Wet Hot American Summer: Ten Years Later – Calculating Jokes Per Minute


Who would have thought back in 2001 that a little-seen “alternative” comedy about a summer camp would generate two sequels more than a decade later? Who would have thought virtually everyone in the cast would become uber-famous? Who would have thought that the sequels would be TV series on Netflix? Wait… what’s a Netflix? Does this have something to do with Y2K. My 2001 brain can’t handle this. The President is WHO?

Wet Hot American Summer has defied many odds to become a comedy institution. What better way to celebrate its staying power by incorporating it into our ongoing Jokes Per Minute studies? Our understanding of Jokes Per Minute was woefully inadequate and underfunded back in 2001 but thankfully Wet Hot American Summer stuck around long enough to be join our ongoing quest to catalog the JPM of every possible TV comedy.

The jokes in Wet Hot American Summer: Ten Years Later are particularly hard to define. Pretty much every line uttered in Ten Years Later could be considered a joke to some extent depending on what level of irony we’re operating under.

Technically the fact that comedic actors in the 40s are playing characters in their 20s means that every frame could be considered a joke. We didn’t adopt that liberal of a definition for our JPM studies but it wasn’t that far off. Here is the JPM for each episode of Wet Hot American Summer: Ten Years Later.

Episode 1: Reunion

Running Time: 25:22

Jokes: 149

JPM: 5.91

Best Joke: “Those blueprints are literally kicking my ass.” – Ben

“Reunion” is a bit hamstrung by Wet Hot American Summer: Ten Years Later‘s formatting when it comes to JPM. 5.91 is the second lowest of the eight episodes and that’s not particularly surprising considering it has a lot to set up. “Reunion” is essentially the first 1/8 of a movie whose jokes will pay off in later installments. Still the pure novelty of seeing all the familiar characters and what they’re up to is great. The 1991 jokes really hit the ground running too. Neil receives the rest of his belongings from his ex-girlfriend which include an ancient Mac laptop, one rollerblade, and “a bunch of other things from 1991.”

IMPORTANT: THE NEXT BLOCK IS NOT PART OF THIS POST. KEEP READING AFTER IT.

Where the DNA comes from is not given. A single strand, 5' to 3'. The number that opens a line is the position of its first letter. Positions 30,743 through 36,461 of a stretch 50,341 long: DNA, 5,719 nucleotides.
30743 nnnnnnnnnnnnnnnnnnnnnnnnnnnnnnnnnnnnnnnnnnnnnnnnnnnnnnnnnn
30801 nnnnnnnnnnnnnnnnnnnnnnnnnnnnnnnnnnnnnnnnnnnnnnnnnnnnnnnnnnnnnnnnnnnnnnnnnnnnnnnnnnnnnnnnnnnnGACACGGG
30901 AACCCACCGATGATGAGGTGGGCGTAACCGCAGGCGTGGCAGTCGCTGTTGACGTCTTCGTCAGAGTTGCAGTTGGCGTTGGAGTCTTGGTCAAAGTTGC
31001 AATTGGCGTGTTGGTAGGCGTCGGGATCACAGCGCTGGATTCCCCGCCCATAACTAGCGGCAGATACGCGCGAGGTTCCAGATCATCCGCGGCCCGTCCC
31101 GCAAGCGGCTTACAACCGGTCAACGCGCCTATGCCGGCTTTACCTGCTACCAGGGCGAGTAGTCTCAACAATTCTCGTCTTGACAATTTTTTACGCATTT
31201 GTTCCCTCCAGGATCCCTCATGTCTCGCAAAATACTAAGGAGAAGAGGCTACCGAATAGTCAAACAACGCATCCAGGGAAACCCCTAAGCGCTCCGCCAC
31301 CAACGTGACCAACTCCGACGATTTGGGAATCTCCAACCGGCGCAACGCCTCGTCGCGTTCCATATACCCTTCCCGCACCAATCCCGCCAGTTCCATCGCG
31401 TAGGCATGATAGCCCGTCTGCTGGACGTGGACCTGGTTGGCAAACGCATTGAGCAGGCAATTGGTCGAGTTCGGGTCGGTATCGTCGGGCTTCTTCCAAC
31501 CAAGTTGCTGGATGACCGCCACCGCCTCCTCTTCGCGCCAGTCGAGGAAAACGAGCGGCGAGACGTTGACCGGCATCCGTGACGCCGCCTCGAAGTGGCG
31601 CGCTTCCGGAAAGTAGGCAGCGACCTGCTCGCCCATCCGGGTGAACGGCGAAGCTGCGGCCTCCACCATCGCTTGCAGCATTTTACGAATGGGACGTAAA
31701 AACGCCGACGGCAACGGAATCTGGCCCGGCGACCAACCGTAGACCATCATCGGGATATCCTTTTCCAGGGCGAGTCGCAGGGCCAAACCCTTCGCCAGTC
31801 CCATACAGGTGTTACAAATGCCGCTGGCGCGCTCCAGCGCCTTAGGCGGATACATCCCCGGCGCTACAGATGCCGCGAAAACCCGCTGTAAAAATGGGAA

Episode 2: Softball

Running Time: 24:00

Jokes: 143

JPM: 5.96

Best Joke: “Now let’s switch to your storyline, Susie.” – Claire

“Softball” gets started off HOT. It’s an immediate escalation and improvement from the episode that precedes it. That’s what happens when you introduce George Bush as a character followed shortly by the reintroduction of Ronald Reagan. Speaking of George Bush. “Softball” has some unexpectedly great visual humor.

Wait, isn’t George Bush in the White House? Why can we see the White House from the window….


Oh wow.

That’s how you do visual humor.

Episode 3: Tigerclaw

Running Time: 25:04

Jokes: 154

JPM: 6.15

Best Joke: “No one can survive a jump from that height.” – Warner. “Let’s get out of here. No need to wait another 30 seconds to see what happens.” – Graham

Tigerclaw is the first episode of Wet Hot American Summer: Ten Years Later to climb over the 6 JPM mark and its well-earned. It introduces the silly, baffling legend of Willy Shits-His-Pants and the perfectly round turd. Not only that but there is a scene near the end of the episode in which Beth is decided whether to take Tigerclaw’s offer to buy the camp or not that boasts an astronomical JPM. It’s just a series of quick cuts among characters’ faces and I counted each one as a joke. The scene is roughly 53 seconds and features 18 jokes. That’s… high.

Episode 4: Lunch

Running Time: 28:22

Jokes: 212

JPM: 7.51

Best Joke: “I don’t know if you remember but earlier today you said we could talk later.” – Katie. “Of course! Back in episode 2.” – Coop

One of the advantages and drawbacks of the Wet Hot American Summer: Ten Years Later movie-like format is that it’s a pretty smooth ride. Every episode feels like part of a whole and therefore there don’t appear to be any outliers for better for worse. “Lunch,” however is the only episode to break the JPM mold.